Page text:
Starting with the 2013-14 school year, Arkansas home-schooled students in grades 7-12 will be allowed to participate in public school extracurricular activities under a new rule passed by the Arkansas Activities Association (AAA) this week.
The rule doesn't guarantee a spot on a sports team for a home-schooled student; it simply offers him or her the chance to try out.
Any home-schooled students interested in pursuing this route must have their parents submit a written request to the district's superintendent by July 1 in a given year. The superintendent has 30 days to approve or deny the request.
For a home-schooled student to participate in extracurricular public school activities, he or she must take the English, math, science, and social studies SAT-10 Assessments prior to the first day of school, scoring average or higher on all of them.
Assuming the superintendent approves the request, the home-schooled student-athlete must enroll in at least one class per day at the public school where he or she will be playing. Home-schooled students can only participate in extracurricular activities in the district where their parents live.
"We've heard from a lot of home-school parents that they'll do whatever it takes to be able to participate," AAA Executive Director Lawrence Taylor said to TodaysTHV.com.
The AAA passed the rule by a vote of 155-82, after the AAA's board of directors unanimously recommended its passage. It needed at least 50 percent of the schools' votes to pass, according to the Arkansas Democrat-Gazette.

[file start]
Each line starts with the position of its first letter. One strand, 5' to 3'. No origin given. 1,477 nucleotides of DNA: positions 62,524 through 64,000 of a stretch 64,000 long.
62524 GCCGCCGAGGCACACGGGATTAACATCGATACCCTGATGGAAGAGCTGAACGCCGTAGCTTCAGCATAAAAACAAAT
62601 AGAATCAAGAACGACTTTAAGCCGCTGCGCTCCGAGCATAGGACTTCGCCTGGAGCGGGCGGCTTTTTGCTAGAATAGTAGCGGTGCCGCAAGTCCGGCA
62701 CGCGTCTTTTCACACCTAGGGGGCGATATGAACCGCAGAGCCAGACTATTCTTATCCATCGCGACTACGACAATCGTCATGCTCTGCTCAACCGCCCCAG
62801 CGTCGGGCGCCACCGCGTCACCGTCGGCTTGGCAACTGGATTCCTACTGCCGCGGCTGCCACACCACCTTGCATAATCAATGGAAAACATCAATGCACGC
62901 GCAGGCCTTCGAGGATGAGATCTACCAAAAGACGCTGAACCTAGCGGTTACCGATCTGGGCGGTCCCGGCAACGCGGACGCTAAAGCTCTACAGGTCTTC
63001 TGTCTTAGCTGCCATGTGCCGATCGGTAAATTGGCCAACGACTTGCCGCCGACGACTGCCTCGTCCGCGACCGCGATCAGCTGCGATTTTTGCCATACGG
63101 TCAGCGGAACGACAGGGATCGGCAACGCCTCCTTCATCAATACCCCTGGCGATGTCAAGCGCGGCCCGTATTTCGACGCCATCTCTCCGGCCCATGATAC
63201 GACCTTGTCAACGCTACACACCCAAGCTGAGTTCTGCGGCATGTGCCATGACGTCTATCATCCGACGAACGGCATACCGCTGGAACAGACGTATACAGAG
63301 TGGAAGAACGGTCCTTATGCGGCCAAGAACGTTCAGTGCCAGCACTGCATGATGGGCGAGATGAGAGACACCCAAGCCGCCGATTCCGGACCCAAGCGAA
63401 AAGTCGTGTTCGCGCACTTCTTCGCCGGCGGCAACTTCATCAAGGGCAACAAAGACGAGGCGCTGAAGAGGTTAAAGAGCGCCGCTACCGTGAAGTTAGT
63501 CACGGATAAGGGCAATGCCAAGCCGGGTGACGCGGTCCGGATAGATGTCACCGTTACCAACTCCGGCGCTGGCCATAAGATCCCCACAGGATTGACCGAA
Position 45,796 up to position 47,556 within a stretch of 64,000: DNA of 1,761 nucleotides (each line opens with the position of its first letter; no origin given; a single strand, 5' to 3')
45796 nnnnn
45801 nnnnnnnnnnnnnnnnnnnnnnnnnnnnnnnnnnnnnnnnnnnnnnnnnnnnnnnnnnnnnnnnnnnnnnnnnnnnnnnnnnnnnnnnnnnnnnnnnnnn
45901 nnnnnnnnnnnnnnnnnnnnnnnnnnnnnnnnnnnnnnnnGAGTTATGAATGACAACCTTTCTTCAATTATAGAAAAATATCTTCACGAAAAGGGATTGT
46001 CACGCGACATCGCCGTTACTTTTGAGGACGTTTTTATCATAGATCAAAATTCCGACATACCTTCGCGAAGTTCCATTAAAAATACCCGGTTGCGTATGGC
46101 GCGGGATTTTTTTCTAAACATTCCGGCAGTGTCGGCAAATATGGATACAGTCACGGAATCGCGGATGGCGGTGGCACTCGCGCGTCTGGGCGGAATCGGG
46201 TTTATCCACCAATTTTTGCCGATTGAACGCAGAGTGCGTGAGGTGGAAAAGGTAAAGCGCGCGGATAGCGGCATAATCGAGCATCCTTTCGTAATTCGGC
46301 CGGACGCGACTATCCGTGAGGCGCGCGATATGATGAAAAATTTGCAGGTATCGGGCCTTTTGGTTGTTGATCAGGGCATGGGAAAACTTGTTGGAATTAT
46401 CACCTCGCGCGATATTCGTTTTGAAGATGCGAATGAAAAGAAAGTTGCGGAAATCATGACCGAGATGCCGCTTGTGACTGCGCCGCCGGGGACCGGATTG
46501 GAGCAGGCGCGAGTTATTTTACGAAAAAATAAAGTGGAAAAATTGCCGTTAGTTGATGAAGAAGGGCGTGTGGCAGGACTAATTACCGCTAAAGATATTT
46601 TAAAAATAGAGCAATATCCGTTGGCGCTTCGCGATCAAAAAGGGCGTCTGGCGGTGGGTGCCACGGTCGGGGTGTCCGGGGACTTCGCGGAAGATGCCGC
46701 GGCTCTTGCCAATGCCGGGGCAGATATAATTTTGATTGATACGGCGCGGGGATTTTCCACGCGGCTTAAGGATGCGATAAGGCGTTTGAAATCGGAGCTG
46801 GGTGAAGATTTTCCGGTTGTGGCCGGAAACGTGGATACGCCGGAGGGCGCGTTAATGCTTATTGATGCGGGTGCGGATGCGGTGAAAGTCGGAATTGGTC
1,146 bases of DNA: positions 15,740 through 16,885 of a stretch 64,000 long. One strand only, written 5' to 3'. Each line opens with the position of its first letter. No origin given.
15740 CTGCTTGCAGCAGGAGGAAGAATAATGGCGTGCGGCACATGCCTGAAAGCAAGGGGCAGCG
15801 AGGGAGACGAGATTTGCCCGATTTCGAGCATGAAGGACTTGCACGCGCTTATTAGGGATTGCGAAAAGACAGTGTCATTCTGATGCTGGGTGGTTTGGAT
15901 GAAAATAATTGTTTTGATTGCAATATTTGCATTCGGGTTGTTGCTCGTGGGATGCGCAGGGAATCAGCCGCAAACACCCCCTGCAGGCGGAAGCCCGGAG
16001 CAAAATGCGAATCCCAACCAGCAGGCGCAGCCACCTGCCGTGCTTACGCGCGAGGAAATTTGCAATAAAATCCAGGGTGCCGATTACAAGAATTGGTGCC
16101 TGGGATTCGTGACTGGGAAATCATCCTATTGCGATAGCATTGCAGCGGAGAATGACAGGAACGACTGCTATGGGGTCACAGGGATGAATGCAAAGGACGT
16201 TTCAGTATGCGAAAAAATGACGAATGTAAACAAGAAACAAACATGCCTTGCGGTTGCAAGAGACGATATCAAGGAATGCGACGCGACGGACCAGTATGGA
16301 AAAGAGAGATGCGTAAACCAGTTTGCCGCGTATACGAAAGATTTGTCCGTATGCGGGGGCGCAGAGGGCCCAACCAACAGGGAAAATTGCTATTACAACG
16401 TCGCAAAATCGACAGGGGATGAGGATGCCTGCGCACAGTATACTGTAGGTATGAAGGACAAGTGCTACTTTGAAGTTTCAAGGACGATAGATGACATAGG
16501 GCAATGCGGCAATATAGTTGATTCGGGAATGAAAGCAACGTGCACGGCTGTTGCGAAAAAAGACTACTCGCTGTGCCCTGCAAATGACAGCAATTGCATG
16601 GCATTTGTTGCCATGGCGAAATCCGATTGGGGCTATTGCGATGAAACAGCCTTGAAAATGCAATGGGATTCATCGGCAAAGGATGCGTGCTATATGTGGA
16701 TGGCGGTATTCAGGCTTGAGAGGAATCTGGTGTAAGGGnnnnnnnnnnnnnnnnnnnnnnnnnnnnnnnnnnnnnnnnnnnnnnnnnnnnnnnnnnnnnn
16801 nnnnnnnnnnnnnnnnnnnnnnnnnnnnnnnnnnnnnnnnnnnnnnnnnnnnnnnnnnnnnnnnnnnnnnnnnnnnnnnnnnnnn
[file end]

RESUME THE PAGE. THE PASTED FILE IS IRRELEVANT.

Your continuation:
A spring survey administered by the association found 85 percent of its member schools in favor of the new change, according to the AAA's meeting agenda.
"We think it will be good for them to be around other kids and learn the life skills that our kids are learning by participating in these activities," Taylor told TodaysTHV.com.
Arkansas isn't the only state to have considered making this switch in recent months. In November, the New Jersey State Interscholastic Athletic Association approved rule changes that allow home-schooled student-athletes to participate in high school sports. South Carolina did the same back in June.
Earlier this year, however, a Virginia Senate committee voted down a similar bill.
Roughly half of all states allow home-schoolers to have some type of access to extracurricular activities or sports, according to the Home School Legal Defense Association.
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